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Saturday, 01.20.2018, 07:49am (GMT+7)  
     Tram Chim National park

  Tram Chim National park

Tram Chim National Park

Tram Chim National Park in Tam Nong District, Dong Thap Province is the habitat of red-head cranes (scientifically known as Grus Antigone Sharpii), a species of bird listed in the World’s Red Book. However, the number of red-head cranes going to Tram Chim has decreased over the years that requires scientists, authorities and locals to make joint efforts to protect the “Red-head cranes’ house”.
Tram Chim National Park, a vast submerged cajuput and nan grass area in Tam Nong District, Dong Thap Province, constitutes a balanced ecosystem abundant in food for omnivorous animals. Particularly, it is the habitat of red-head cranes (scientifically known as Grus Antigone Sharpii), a species of bird listed in the World’s Red Book.
With a system of swamps, grass-plots and criss-crossing canals, the 7,612 ha Tram Chim National Park has become an ideal habitat of more than 130 species of plants, 100 vertebrates, 40 species of fish, 147 rare and precious species of birds, especially the red-head cranes. Hence, it is also an ideal place for scientists to research into the life of migratory birds.
In 1985 when red-head cranes appeared in Tram Chim National Park, scientists held a workshop in China to find out measures to preserve them and develop Tram Chim National Park in Tam Nong Natural Site into a typical cultural and ecological tourist area in Southeast Asia.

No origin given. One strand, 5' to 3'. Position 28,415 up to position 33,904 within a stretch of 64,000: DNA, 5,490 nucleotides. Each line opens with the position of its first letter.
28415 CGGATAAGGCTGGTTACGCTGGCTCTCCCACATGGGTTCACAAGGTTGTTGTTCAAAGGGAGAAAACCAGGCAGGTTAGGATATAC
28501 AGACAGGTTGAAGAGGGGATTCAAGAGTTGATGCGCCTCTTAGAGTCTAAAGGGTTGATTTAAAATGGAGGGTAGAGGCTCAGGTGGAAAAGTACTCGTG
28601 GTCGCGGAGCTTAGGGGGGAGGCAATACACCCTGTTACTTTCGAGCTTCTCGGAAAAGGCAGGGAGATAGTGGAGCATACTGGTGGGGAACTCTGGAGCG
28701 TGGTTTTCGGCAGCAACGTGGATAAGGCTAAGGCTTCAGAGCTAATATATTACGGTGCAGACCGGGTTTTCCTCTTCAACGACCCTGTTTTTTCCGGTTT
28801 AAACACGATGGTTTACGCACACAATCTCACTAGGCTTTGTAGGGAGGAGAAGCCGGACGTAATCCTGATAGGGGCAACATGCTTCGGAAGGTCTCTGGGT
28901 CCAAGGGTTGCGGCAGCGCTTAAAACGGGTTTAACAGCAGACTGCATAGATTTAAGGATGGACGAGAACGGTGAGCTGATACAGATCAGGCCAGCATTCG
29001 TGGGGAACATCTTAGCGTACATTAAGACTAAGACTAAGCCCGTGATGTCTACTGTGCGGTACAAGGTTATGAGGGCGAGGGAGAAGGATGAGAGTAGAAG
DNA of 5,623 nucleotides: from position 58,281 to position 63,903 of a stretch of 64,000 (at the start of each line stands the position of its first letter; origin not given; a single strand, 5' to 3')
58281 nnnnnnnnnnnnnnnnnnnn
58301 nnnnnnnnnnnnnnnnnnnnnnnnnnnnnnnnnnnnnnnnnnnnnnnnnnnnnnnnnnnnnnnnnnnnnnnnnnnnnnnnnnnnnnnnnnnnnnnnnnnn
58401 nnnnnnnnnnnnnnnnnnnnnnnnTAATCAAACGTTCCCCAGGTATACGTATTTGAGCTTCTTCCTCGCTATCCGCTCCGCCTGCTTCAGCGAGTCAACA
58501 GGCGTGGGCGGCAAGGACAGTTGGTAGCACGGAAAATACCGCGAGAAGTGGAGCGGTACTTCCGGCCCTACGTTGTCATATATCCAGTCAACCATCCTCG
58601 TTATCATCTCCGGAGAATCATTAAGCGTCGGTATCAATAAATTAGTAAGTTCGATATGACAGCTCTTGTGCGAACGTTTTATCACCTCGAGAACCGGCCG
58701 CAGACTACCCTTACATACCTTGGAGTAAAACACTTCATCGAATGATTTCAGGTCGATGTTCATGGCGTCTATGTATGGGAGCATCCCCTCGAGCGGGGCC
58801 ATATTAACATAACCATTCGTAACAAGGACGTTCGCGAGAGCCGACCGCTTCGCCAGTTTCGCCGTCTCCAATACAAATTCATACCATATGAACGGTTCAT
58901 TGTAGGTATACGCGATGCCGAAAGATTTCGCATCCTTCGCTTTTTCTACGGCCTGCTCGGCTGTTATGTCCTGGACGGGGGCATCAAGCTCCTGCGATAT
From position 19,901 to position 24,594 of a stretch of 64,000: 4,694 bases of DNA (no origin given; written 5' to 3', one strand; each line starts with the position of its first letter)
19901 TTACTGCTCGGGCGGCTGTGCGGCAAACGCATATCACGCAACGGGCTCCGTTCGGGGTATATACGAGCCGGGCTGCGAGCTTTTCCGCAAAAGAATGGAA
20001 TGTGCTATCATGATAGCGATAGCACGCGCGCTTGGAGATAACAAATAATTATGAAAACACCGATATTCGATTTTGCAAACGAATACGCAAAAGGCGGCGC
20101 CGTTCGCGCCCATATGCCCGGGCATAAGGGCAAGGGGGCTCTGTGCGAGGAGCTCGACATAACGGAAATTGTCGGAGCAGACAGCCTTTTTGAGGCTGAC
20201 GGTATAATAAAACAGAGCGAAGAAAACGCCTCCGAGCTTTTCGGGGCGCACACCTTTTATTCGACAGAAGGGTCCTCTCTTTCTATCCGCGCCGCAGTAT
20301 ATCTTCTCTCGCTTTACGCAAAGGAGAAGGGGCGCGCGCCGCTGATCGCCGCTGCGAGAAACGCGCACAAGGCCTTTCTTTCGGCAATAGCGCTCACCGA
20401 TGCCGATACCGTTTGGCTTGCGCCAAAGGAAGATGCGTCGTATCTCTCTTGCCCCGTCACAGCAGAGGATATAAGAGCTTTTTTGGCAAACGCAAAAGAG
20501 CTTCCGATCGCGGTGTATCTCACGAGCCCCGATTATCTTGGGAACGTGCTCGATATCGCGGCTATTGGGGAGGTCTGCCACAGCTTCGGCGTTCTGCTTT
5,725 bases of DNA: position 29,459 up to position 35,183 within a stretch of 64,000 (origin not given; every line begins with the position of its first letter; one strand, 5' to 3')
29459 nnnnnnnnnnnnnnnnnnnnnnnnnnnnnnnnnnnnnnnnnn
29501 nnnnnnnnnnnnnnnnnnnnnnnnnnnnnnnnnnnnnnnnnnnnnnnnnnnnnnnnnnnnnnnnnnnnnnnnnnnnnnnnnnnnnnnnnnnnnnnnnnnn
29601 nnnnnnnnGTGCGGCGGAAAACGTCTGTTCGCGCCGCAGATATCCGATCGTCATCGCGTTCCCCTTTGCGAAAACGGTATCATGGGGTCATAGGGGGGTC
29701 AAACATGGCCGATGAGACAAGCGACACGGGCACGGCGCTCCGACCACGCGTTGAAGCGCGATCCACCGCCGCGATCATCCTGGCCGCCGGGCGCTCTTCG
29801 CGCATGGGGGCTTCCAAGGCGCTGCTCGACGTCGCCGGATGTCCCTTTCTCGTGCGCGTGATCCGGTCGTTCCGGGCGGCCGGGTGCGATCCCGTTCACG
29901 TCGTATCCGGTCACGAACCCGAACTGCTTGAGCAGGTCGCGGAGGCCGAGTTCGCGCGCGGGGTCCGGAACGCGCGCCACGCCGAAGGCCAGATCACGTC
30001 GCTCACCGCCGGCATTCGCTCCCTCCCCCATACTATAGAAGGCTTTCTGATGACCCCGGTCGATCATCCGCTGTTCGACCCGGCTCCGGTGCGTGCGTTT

Since then, many international organizations have participated in researching into red-head cranes in Tram Chim, including the World Wildlife Fund (WWF), the International Union for the Conservation of Nature and Natural Resource (IUCN) and others. In February 1994, Tram Chim officially became the national nature conserve zone under the Prime Minister’s decision, where the State invested more than VND four billion, the Bhrem Fund of Germany granted USD 15,000, and the UK and Danish Embassy donated USD 60,000 to the protection of the “Red-head cranes’ house” and the improvement of Tram Chim’s buffer zone. In 1995, ICF wanted to conduct surveys on the breeding sites of red-head cranes and in March 1998 scientists began putting electronic tracking rings worth USD 10,000 on cranes to observe their migration and reproduction. The activity was funded by the Japanese Government with the participation of American, Japanese and Vietnamese scientists. The signals received from red-head cranes provide good information for scientists to research into the red-head cranes’ migration and reproduction.
At present, the house of red-head cranes is in danger. The number of red-head cranes going to Tram Chim has decreased over the past 20 years from 1,052 in 1988, to 631 in 1996 and 159 in 2004. It was attributed to the changes of living environment, repeated floods, the newly-built irrigation system, encroachment by locals, etc.
The red-head cranes in Tram Chim, Dong Thap, constitute one of the 15 species in the World’ Red Book in danger of extinction that need more supports from international organizations.





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